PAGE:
Nourishing our Neighbors: Sheila

Eleven years ago, Sheila first arrived at the Lakes Area Nourish food bank as a client. “I had a house, I had a business. I got sick and I lost everything.”

She experienced homelessness for about five months, until she got into an apartment. The food bank helped her get back on her feet.

“Even people who have jobs are just one step from being homeless. You never know what life is going to bring you.” She says. “Things are not for sure.”

Since that first visit to the food bank eleven years ago, Sheila has been coming back to volunteer. She now volunteers twice a week for a few hours each visit.  She does a little bit of everything at the Lakewood based food bank, but she mostly helps with their small clothing bank there. She sorts donations and gets them organized for the clients.

“I can’t do too much physically, but volunteering made me feel better about myself.” She says. “It’s for my peace of mind that I am here.”

She volunteers to give back. “I don’t feel right just taking and it feels good to give back. It just gives me an opportunity to help others.”

Nourishing our Neighbors: Linda

Linda and her family have been clients at the Northwest Tacoma Nourish Food Bank for about six months.

“It’s absolutely wonderful,” Linda says. “The people are awesome and so nice.”

She explains that she moved in with her youngest daughter a few months ago in order to save money on expenses and so she can help out more with her grandchildren. “There are eight of us here at the house. It’s been a good thing to move in together.”

Both she and her daughter work, but it is not enough to pay her household expenses. “We make too much to get food stamps, but don’t make enough to pay our bills and buy food.” She explains that, before she found the food bank that, “there were times when the kids did not have food in the cabinets. The grandkids are excited when I go because they know they can get something they like.”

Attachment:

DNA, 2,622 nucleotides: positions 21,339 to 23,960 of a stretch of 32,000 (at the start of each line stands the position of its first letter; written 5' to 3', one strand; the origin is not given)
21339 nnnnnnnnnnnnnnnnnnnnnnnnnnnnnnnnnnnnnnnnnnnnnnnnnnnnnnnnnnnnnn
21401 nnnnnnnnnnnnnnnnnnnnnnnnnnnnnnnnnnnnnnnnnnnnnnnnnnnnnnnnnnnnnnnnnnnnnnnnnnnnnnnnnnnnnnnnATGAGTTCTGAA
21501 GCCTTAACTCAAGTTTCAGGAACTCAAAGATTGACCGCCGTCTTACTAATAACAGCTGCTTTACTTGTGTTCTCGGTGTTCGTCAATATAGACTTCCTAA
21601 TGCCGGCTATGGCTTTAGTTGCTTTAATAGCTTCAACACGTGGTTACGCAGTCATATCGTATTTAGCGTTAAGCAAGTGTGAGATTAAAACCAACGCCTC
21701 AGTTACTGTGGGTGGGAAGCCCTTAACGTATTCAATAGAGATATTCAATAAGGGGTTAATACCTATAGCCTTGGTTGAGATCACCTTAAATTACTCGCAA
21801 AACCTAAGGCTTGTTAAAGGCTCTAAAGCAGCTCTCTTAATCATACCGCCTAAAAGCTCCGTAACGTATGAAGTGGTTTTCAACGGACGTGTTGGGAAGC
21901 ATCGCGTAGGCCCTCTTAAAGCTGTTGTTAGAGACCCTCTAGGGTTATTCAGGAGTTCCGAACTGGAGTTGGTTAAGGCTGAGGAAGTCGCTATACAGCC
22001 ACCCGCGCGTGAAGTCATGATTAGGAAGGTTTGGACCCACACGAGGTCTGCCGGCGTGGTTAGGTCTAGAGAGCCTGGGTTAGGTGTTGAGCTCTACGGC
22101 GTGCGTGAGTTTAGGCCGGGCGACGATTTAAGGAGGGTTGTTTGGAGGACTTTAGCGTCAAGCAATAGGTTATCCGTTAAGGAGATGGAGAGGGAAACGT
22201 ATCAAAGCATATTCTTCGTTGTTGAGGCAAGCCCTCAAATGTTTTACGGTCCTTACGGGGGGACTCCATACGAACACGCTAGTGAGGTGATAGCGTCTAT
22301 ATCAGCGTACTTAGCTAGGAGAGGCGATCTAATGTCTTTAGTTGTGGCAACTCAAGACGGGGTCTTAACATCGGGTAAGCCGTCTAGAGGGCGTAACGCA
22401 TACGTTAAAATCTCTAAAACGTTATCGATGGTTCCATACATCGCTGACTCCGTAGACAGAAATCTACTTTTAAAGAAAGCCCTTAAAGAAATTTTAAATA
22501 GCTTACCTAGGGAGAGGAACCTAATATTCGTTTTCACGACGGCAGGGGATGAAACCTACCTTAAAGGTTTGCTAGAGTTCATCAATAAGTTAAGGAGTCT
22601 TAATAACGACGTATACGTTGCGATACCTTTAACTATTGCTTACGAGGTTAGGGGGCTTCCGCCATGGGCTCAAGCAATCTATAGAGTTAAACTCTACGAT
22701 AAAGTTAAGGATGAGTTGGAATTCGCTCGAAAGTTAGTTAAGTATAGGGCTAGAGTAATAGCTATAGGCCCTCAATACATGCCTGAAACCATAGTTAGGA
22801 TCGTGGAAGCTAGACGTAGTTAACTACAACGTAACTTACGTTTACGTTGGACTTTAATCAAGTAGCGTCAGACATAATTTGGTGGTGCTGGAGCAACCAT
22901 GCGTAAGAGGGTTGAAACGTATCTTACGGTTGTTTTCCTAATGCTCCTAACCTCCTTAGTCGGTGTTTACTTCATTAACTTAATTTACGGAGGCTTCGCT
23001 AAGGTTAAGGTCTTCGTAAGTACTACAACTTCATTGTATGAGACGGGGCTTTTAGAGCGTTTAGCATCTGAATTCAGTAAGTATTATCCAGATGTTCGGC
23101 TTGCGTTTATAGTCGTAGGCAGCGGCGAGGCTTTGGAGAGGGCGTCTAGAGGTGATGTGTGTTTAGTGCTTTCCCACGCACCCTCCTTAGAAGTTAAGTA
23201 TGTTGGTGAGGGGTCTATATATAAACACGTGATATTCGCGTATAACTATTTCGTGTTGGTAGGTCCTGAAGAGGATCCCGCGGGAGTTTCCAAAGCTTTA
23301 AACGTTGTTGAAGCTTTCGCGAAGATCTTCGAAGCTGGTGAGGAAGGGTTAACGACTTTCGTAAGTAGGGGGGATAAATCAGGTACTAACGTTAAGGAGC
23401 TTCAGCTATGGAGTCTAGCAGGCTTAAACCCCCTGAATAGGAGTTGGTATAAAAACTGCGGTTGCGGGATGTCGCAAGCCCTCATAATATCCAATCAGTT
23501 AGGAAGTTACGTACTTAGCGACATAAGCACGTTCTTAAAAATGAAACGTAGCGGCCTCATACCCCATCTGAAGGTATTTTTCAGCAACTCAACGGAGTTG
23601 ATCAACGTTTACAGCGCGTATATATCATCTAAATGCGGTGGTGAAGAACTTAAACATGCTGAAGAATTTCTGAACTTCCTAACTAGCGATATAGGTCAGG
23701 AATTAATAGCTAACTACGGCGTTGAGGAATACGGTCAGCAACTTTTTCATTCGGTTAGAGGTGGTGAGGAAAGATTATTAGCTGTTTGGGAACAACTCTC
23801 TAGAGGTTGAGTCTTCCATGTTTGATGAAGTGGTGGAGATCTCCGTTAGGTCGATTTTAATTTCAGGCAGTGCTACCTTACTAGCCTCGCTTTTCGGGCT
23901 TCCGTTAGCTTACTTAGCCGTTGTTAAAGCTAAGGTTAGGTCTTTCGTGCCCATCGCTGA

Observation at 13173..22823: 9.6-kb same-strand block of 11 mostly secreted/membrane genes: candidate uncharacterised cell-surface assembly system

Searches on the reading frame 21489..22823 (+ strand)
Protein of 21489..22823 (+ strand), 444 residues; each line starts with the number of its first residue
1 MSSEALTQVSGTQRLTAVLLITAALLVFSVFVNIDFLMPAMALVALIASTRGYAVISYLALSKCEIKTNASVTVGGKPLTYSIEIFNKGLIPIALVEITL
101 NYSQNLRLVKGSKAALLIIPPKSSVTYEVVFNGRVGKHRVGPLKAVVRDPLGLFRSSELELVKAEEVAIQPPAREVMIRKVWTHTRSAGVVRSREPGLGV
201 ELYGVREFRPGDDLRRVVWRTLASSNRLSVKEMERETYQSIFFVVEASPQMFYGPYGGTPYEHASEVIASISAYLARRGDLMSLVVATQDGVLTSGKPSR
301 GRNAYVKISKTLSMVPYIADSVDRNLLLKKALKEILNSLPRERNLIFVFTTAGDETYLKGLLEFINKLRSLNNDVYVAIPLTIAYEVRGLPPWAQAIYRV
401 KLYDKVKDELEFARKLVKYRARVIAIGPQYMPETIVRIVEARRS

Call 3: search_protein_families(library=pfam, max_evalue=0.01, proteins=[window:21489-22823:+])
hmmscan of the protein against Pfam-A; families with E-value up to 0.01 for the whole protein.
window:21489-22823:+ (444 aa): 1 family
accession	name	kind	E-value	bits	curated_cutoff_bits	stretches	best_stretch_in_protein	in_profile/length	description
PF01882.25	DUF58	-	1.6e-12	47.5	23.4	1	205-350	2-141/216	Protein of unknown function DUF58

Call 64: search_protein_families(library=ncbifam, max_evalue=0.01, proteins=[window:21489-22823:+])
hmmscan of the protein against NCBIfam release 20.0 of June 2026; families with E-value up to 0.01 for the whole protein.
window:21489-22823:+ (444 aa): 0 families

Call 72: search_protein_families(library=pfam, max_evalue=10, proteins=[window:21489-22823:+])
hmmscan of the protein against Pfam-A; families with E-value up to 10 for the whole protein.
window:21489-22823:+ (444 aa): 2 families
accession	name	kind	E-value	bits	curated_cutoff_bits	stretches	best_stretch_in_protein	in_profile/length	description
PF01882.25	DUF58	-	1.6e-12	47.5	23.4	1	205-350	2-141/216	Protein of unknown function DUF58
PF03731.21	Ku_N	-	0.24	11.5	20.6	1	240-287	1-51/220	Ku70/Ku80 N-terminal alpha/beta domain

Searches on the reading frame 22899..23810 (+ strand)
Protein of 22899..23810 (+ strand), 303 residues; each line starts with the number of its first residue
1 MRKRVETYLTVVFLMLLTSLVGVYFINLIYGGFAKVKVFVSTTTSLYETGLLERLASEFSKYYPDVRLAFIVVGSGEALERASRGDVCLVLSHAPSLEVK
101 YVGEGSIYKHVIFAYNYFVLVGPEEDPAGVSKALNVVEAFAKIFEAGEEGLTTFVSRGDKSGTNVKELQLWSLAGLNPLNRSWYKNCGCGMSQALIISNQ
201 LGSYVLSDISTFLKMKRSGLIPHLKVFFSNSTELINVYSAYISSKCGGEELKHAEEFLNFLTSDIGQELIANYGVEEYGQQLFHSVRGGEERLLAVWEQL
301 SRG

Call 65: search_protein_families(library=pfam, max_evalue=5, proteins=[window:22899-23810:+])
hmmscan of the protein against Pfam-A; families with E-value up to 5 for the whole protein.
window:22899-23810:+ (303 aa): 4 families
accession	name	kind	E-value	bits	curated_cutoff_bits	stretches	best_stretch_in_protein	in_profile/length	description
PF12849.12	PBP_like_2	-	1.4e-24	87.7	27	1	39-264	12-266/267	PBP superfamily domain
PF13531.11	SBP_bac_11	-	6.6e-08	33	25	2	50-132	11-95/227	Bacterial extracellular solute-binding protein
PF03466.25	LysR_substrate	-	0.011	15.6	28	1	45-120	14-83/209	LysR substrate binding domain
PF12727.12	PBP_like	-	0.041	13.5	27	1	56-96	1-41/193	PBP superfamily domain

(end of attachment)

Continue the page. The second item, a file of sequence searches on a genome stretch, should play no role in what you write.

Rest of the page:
The number of families like Linda’s are growing. According to a 2016 Pew Research study, there are 29 million people in the U.S. where three generations – a grandparent, an adult child, and a grandchild – all live in the same home.

Linda’s family is an example of an ALICE household. ALICE stands for “Asset-Limited, Income Constrained Employed.” It refers to households that have working family members who make enough that they are above the poverty line, disqualifying them from many types of state assistance. But, their incomes are still so low that they don’t make enough to pay all of their household expenses like rent, transportation, prescriptions, medical expenses, childcare, and food. According to the local United Way, 24% of households in Pierce County are ALICE households because of low wages and a high cost of living.

Linda appreciates that the food bank is open at a convenient time for her – she visits on Saturdays – and says the amount of food she receives is large. “We don’t go every weekend because we get enough that it gets us through a few weeks.”

Linda says she really relies on the food bank staff and volunteers. “It’s had a huge impact. I don’t know what I’d do without them.” It’s been huge relief for her family. “When the kids can eat, then everything is better.”

Nourishing our Neighbors: Darleen and Brittnee

Darleen and Brittnee, mother and daughter, agree on two things, that life is sometimes unkind and that Nourish provides them with the resources to get back on their feet.